Film Friday – “All my life I had to fight.”



Film Fridays is a project initiated by Darren from over at The Arty Plantsman and me.

After doing a daily music challenge for a month last year we talked about doing something similar for movies.

And the current global lockdowns give us the perfect excuse to start!
Many of us are confined to home with only the TV for company so we thought we would start ‘Film Fridays’ so that we can talk about our favourite movies and hopefully give our readers some ideas for things to watch.
We would be delighted if you would join us!
Just tag your post with #FilmFriday and do a pingback to either Darren’s or my posts so that we can can have a look at yours! You can also copy the “Film Friday” poster I came up with.

We don’t necessarily want to talk about the nerdy technical details but more about why these films speak to us as individuals, why they have a place in our hearts, and any personal memories they evoke.

So please join us each friday when we will each be talking about a different movie from our list of favourites!





Due to the current situation in the US, I’m not going to stick to my list of favorite films today but will write about African American films instead that have left a huge impression on me and helped open my eyes.

The first film that comes to my mind is „The Color Purple“ (1985) from which I borrowed the quote for this post’s title.

It is an American coming-of-age period drama film directed by Steven Spielberg, based on the Pulitzer Prize-winning 1982 novel of the same name by Alice Walker.

The film stars Whoopi Goldberg (in her debut), Danny Glover, Desreta Jackson, Margaret Avery, Oprah Winfrey, Rae Dawn Chong, Willard Pugh and Adolph Caesar.

The film tells the story of a young African American girl named Celie Harris and shows the problems African American women faced during the early 20th century, including domestic violence, incest, pedophilia, poverty, racism, and sexism.

The film was nominated for eleven Academy Awards, including Best Picture, without winning any – which just shows that winning an award is completely overrated.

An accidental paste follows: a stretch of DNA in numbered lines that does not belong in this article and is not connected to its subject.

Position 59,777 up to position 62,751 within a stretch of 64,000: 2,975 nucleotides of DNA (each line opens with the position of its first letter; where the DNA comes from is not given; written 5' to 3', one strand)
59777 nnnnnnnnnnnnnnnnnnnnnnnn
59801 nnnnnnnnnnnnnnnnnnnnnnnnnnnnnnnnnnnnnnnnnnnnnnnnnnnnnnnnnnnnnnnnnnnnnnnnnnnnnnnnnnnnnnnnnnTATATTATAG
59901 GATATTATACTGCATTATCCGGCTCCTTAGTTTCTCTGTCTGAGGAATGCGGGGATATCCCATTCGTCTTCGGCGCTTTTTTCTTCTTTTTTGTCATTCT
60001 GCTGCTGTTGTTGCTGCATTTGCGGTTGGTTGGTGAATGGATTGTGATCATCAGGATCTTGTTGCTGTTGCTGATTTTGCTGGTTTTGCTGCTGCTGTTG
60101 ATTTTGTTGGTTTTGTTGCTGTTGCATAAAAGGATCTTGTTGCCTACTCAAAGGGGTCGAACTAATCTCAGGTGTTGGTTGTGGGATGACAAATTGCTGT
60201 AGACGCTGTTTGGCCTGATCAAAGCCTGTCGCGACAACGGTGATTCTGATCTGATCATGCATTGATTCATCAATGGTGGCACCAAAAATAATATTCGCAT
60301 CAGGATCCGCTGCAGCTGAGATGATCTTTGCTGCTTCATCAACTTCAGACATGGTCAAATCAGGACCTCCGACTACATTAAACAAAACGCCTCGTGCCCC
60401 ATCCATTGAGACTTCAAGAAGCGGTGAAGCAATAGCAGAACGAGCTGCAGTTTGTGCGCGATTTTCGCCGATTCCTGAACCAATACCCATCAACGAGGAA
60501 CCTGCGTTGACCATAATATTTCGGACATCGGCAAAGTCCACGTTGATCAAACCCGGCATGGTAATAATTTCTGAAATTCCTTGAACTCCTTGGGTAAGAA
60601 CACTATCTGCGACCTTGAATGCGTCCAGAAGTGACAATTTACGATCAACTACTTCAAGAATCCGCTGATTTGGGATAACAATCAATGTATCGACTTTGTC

The film received positive reviews from critics, receiving praise for its acting, direction, screenplay, score, and production merits, but was criticized by some for being “over-sentimental” and „stereotypical”.

I admit that when I watched this film as a kid, it did neither feel over-sentimental nor stereotypical but simply like one of those films you’ll never forget because it was so very well made and with enormously stunning performances by the actors throughout.





The next film is more recently made, „Hidden Figures“ (2016), a biographical drama film directed by Theodore Melfi and written by Melfi and Allison Schroeder.

It is loosely based on the 2016 non-fiction book of the same name by Margot Lee Shetterly about black female mathematicians who worked at the National Aeronautics and Space Administration (NASA) during the Space Race.

The film stars Taraji P. Henson as Katherine Johnson, a mathematician who calculated flight trajectories for Project Mercury and other missions. The film also features Octavia Spencer as NASA supervisor and mathematician Dorothy Vaughan and Janelle Monáe as NASA engineer Mary Jackson, with Kevin Costner, Kirsten Dunst, Jim Parsons, Glen Powell, and Mahershala Ali in supporting roles.

There are certain scenes in this film – like the scene where Harrison smashes the Colored Ladies Room sign – that actually never happened in real life but that have quite an effect on the viewer.

And again there were positive and not so positive reviews that I’m not going to repeat here as it would burst this post’s word-count.

To me it was a fascinating story with superb performances throughout and highlighting a part of history that I didn’t know anything about before.





Last but not least there’s the 2013 American historical drama film „The Butler“, directed and co-produced by Lee Daniels and with a screenplay by Danny Strong.